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WGLT's weeklong series about how work and workers are changing in McLean County.

Bloomington-Normal nonprofits maintain workforce and funding despite the odds

An entrance to be The Baby Fold, taken in 2017. Steps lead to a single glass door. To the side on the brick of the building is a small metal sign that has the nonprofit's logo.
An entrance to be The Baby Fold, taken in 2017.

This is Part 6 of WGLT’s series The Next Shift about workforce issues in McLean County. Coming Tuesday: A look to the future of the Bloomington-Normal workforce, its challenges, and its strengths.

Nonprofits are struggling post-pandemic. That’s no secret, and it has a lot to do with the business model.

By nature, nonprofits rely on grants, donations and state dollars. This means operations and even worker pay depend on how much money comes in, so when the economy struggles, so do these organizations.

Corporate workplace campaigns are down since COVID-19. Tax code changes impacted individual giving. And workers and families nationwide have less disposable income as rising paychecks fail to keep up with rising inflation.

In response, the government provided bailouts and other pandemic relief funding. Meeting the moment, donors also stepped up. Public and private grantors turned program-specific funds into general operating support and loosened reporting and outcome expectations.

For some nonprofits, that made the difference between keeping the doors open or not. For many, it has made post-pandemic reality even tougher — especially amid a steep decline in private donations the last fiscal year.

But for at least two McLean County nonprofits, this isn’t the case. While local nonprofits have struggled, they don’t seem to be seeing the critical decreases in funding and workforce volatility that is crippling nonprofits elsewhere.

Local nonprofits defying the trend

Sam Guillory, vice president of development and public relations at the Normal-based nonprofit The Baby Fold, said workforce vacancies and turnover are no higher than usual or expected for an organization its size.

“It's just natural that you're going to have some turnover,” she said. “It's natural we're going to have retirement too.”

Vice President of Human Resources Vikki Falls said most current openings are for paraprofessionals and other direct service providers that have been impacted by these workforce shifts.

She added that openings are sometimes due to internal lateral shifts. Promotions and new placements are encouraged at The Baby Fold.

“We want to keep people engaged in the work, and so sometimes it's a matter of looking at other areas and other opportunities,” she said. “When that happens, then that creates an opening.”

Sam Guillory and Vikki Falls of The Baby Fold in the WGLT studio. They sit, with microphones in front of them.
Melissa Ellin
Sam Guillory (left) and Vikki Falls (right) of The Baby Fold

Guillory said the donor base also remains strong.

“Since you have an organization ... that's been around for over 120 years, the community recognizes and understands the importance of our vital services,” she said. “So we are still receiving donations, we are still receiving support.”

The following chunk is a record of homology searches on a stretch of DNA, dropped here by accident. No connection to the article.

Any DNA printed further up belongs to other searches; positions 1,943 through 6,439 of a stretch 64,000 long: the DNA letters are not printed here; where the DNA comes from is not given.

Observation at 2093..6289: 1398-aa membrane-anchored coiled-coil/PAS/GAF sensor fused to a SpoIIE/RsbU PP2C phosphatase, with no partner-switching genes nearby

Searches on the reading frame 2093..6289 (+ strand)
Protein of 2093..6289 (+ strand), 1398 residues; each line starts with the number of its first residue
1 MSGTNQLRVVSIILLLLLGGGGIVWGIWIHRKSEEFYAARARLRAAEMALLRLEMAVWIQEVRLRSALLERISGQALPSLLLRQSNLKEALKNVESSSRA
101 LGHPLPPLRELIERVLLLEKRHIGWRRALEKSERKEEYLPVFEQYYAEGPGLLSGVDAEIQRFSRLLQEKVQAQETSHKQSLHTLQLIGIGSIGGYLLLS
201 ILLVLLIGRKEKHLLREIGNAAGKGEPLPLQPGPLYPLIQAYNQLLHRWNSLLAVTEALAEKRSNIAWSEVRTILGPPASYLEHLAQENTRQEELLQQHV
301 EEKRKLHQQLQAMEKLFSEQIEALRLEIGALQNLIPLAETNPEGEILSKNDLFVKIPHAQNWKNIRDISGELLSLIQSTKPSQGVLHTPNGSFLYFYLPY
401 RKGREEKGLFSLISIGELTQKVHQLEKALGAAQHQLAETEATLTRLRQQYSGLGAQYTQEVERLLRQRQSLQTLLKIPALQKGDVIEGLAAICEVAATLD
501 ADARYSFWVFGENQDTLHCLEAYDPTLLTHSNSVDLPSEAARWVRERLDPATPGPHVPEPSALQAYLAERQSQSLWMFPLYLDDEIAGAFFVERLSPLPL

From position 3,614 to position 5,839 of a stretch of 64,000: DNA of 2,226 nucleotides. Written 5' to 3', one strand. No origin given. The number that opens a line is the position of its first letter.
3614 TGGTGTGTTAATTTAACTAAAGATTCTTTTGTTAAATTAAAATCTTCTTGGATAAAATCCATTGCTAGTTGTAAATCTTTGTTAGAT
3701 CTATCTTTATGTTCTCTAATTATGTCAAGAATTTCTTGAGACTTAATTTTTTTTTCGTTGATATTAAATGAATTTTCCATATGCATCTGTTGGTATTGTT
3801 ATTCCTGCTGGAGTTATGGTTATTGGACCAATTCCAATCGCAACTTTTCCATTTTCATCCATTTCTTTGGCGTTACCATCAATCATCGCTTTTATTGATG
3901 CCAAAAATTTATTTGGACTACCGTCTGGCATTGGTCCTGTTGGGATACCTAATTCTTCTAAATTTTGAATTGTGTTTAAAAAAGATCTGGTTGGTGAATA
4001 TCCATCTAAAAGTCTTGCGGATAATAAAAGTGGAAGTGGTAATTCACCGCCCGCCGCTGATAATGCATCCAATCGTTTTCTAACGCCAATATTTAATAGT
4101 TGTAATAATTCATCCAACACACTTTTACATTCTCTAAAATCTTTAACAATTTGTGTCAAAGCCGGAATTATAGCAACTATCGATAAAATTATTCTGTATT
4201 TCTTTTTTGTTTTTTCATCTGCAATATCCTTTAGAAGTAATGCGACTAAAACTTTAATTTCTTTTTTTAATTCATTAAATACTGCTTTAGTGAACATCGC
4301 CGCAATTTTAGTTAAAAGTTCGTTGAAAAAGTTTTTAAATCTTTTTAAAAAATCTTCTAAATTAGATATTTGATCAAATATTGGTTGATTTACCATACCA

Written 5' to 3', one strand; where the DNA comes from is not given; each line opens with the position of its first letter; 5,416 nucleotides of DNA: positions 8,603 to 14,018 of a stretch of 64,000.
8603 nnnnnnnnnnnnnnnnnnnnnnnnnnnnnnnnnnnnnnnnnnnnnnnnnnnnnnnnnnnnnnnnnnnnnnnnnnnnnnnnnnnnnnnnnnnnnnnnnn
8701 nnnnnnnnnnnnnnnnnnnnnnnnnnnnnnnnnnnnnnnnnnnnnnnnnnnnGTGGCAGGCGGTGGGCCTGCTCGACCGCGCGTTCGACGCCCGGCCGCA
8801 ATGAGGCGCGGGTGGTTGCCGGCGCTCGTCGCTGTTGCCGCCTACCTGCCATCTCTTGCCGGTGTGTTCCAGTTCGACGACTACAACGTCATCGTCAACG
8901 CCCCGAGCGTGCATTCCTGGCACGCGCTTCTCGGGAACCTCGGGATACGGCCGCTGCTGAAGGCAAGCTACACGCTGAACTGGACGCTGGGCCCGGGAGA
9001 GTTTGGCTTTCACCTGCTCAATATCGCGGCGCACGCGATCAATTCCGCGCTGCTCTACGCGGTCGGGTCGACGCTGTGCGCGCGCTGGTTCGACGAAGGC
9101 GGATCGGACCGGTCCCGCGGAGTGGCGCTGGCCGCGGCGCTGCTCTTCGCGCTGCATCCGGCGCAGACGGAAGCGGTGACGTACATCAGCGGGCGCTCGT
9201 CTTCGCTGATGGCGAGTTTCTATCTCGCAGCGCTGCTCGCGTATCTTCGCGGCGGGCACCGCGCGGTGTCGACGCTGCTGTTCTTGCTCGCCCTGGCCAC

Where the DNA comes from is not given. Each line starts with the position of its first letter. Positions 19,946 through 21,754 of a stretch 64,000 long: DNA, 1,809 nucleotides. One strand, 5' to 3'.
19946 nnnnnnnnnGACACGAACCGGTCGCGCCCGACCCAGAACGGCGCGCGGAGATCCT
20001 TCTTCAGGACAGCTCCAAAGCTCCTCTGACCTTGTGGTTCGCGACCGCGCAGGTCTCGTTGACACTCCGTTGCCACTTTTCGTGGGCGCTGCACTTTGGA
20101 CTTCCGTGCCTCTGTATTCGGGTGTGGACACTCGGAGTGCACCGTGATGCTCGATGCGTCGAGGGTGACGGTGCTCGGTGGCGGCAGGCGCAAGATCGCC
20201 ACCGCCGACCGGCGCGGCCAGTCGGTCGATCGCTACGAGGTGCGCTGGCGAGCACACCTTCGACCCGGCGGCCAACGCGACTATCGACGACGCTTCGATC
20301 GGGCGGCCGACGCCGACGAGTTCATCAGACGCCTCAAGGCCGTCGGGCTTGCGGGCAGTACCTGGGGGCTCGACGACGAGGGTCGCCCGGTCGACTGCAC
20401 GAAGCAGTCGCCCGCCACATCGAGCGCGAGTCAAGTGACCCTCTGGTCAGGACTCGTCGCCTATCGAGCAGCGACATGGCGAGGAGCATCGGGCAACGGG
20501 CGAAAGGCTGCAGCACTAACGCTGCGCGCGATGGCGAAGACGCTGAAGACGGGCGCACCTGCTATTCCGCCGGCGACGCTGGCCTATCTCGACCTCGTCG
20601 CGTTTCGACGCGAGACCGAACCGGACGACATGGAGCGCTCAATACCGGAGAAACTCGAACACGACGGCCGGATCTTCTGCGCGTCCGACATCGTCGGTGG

United Way of McLean County has also been around for almost 100 years. Chair Cat Woods attributes much of its success to adaptability.

“There has been a fundamental shift in the way that our United Way has worked,” she said.

Well before the pandemic, United Way had to reconcile when State Farm pulled its funding — nearly half of the nonprofit’s total income. It transitioned to an entirely work-from-home model, saving $80,000 on office space and other overhead expenses.

“We don't have an office, we don't have a copy machine … no telephones,” she said. “We pretty much know what our staff is going to cost us.”

She added that the rest of the money can go toward United Way's unique programs.

Collaboration one key to success

Moving from a grant-giving organization was critical to United Way’s survival, Woods added. Now, they lean on the strengths of other area nonprofits, rather than funding other organizations' programs or duplicating existing services. This allows them to keep their staff small and cut overall costs.

Woods said they haven’t had to let go of any workers in recent years.

She explained how a potential collaboration with the Baby Fold might look.

“[We’d say,] ‘You’re doing this for families, we feel that we have some families that could use your service, we're going to send them to you,’” Woods said. “Now, it's not necessarily us giving The Baby Fold money to do this. It's us saying, ‘We have this population that fits your mission, can we work together on it?’”

Sharmin Shahjahan of Forefront said collaboration among nonprofits is critical for sustainability.

“The state of the sector has clearly, very clearly shown that there is a very significant need to both build internal capacity and to figure out ways to collaborate with others that are doing this work,” she said.

Forefront advocates for nonprofits statewide, and Shahjahan is their racial equity data collector. Their newly released racial equity asset map was created for the express purpose of collaboration, so organizations that don’t have the capacity to dedicate a team member or a program to diversity, equity and inclusion can use the map to find a nearby nonprofit that can.

Cat Woods in the studio. She sits at a table in front of a WGLT microphone.
Melissa Ellin
Cat Woods of United Way of McLean County

Funding, funding, funding

Current success does not always mean the coffers are full, though. Cat Woods of United Way and Falls of the Baby Fold both said funding is a perpetual issue.

“I do sincerely believe and know that we are doing well as an organization, but I don't want to downplay it that there continues to be a need for people to give,” Falls said.